Water Industry News


Public or private financing: Which is really least expensive?

Public infrastructure project costs ‘underestimated,’ report

Pierre Hamel, professor of local public finance at INRS, speaks during a Regina Water Watch organized forum at the University of Regina on Wednesday, September 11, 2013. The forum was discussing the public vs P3 funding for the wastewater treatment plant.

Photograph by: TROY FLEECE , Regina Leader-Post

A study by a Toronto-based think tank is pouring cold water on the contention by Regina Water Watch that public-sector financed infrastructure projects are cheaper than projects financed by the private sector.

“The argument that government funding is less expensive than private funding is not only wrong but also, unfortunately, ubiquitous in debates on public investment, especially for large infrastructure projects,” said the 20-page report by the C.D. Howe Institute released Thursday.

“We find there is no significant difference in the cost of capital for a given project between the public and private sector, once the risk borne by taxpayers is taken into account,” the report said.

The study debunks the argument that publicly financed projects are cheaper than privately financed projects because the government pays a lower interest rate than the private sector does. “We often hear that it is more expensive for private companies than governments to finance a project, because government can borrow at lower interest rates. However, this statement is only half true, as it ignores the costs resulting from government authority to levy, when required, additional fees and taxes to repay lenders if one or several funded projects prove unprofitable.”

In fact, the study concludes the costs of public sector investments in infrastructure projects are underestimated and fail to account for the increased risks borne by taxpayers. By contrast, public-private partnership (P3) projects transfer much of that risk to the private sector partner through fixed-cost, performance-based contracts, which leave the private sector contractor, not the taxpayer, on the hook for cost-overruns.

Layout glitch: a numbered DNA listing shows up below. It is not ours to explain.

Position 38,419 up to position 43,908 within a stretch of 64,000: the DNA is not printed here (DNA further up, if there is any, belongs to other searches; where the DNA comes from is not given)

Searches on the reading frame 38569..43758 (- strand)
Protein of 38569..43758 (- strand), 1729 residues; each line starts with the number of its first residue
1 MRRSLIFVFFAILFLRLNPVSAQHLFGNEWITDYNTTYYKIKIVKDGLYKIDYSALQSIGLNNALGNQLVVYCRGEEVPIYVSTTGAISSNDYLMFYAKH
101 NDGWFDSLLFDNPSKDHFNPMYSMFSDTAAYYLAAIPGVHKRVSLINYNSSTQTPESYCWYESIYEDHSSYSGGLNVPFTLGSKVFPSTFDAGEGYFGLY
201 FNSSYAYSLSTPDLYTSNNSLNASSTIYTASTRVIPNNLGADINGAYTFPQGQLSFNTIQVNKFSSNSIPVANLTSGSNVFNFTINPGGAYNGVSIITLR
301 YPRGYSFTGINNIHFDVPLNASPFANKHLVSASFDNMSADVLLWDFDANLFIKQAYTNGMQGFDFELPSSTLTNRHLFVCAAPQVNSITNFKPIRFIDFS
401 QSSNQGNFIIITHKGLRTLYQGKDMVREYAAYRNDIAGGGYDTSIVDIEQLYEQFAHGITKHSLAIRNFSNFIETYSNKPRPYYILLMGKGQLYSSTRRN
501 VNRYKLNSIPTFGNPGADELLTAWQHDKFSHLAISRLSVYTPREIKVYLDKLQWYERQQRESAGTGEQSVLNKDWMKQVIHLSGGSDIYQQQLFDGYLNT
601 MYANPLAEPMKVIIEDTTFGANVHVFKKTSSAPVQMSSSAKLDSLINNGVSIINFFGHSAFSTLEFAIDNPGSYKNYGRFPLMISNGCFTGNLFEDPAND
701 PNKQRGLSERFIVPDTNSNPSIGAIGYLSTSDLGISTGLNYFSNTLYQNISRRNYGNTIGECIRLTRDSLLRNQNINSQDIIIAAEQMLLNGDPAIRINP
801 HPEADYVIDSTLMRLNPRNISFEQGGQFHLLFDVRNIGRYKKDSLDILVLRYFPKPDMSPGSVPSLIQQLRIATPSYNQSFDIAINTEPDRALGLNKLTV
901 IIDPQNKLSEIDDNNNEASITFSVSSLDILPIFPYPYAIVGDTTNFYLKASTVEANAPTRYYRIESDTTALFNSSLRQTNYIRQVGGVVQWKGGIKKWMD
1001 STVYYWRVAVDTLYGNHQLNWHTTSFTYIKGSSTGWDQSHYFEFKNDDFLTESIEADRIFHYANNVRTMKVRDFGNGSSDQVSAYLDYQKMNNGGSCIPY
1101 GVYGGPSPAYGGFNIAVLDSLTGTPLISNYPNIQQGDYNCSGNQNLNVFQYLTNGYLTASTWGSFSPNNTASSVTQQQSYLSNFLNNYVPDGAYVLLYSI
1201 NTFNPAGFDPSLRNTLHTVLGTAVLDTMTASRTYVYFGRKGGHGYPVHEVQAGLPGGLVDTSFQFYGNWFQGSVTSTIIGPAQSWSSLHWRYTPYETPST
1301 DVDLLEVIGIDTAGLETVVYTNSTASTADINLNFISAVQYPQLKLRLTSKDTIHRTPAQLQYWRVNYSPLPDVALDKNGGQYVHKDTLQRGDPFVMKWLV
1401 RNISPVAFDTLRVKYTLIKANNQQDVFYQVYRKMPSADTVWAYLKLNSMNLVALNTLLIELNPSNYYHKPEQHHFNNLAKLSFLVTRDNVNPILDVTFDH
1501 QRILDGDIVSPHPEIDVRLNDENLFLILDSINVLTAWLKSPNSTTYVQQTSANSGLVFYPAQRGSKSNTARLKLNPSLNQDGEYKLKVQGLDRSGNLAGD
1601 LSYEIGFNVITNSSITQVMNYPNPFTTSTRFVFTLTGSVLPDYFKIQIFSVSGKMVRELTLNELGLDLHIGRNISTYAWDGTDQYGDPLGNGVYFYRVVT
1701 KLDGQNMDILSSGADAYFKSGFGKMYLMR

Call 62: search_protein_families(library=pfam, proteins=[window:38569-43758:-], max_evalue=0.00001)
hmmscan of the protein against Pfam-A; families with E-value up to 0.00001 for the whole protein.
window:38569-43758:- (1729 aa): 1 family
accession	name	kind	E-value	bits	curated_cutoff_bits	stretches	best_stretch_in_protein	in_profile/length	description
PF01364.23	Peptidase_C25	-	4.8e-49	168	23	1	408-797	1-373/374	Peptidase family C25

“The value of a PPP formula actually lies in the sharing and more effective management of risk, along with the more rigorous management of costs and schedules made possible by a better alignment of incentives, but not because of the public or private nature of the partners,” the report said.

The study authors Marcel Boyer, Eric Gravel and Sandy Mokbel say current evaluations of public projects suffer from serious flaws, exposing taxpayers to unaccounted-for risks and bad investment decisions. “While there may be good reasons for government investments, we should account for the costs properly,” Boyer, professor emeritus of economics at University of Montreal, said in a press release.

Boyer said public-sector financed projects are regarded as “essentially risk-free” because of ‘the virtually unlimited taxing power of the Crown.” But the discount for publicly financed projects is an “analytical illusion’’ because of the real risk to taxpayers of cost-overruns, missed deadlines and performance failures. “The project appears risk-free to lenders, but it is obviously not risk-free for taxpaying citizens,” said Boyer.

One of the central questions in the current debate over the proposed P3 project to build, design, finance, maintain and operate the city’s new waste water treatment plant is the cost of financing the $224-million plant. The city claims the P3 project will save taxpayers $79.6 million, including the $58.5-million grant for the P3 Canada fund. Regina Water Watch claims the P3 will cost $37.4 million to $77.2 million more because of higher private sector borrowing costs, even with the federal grant.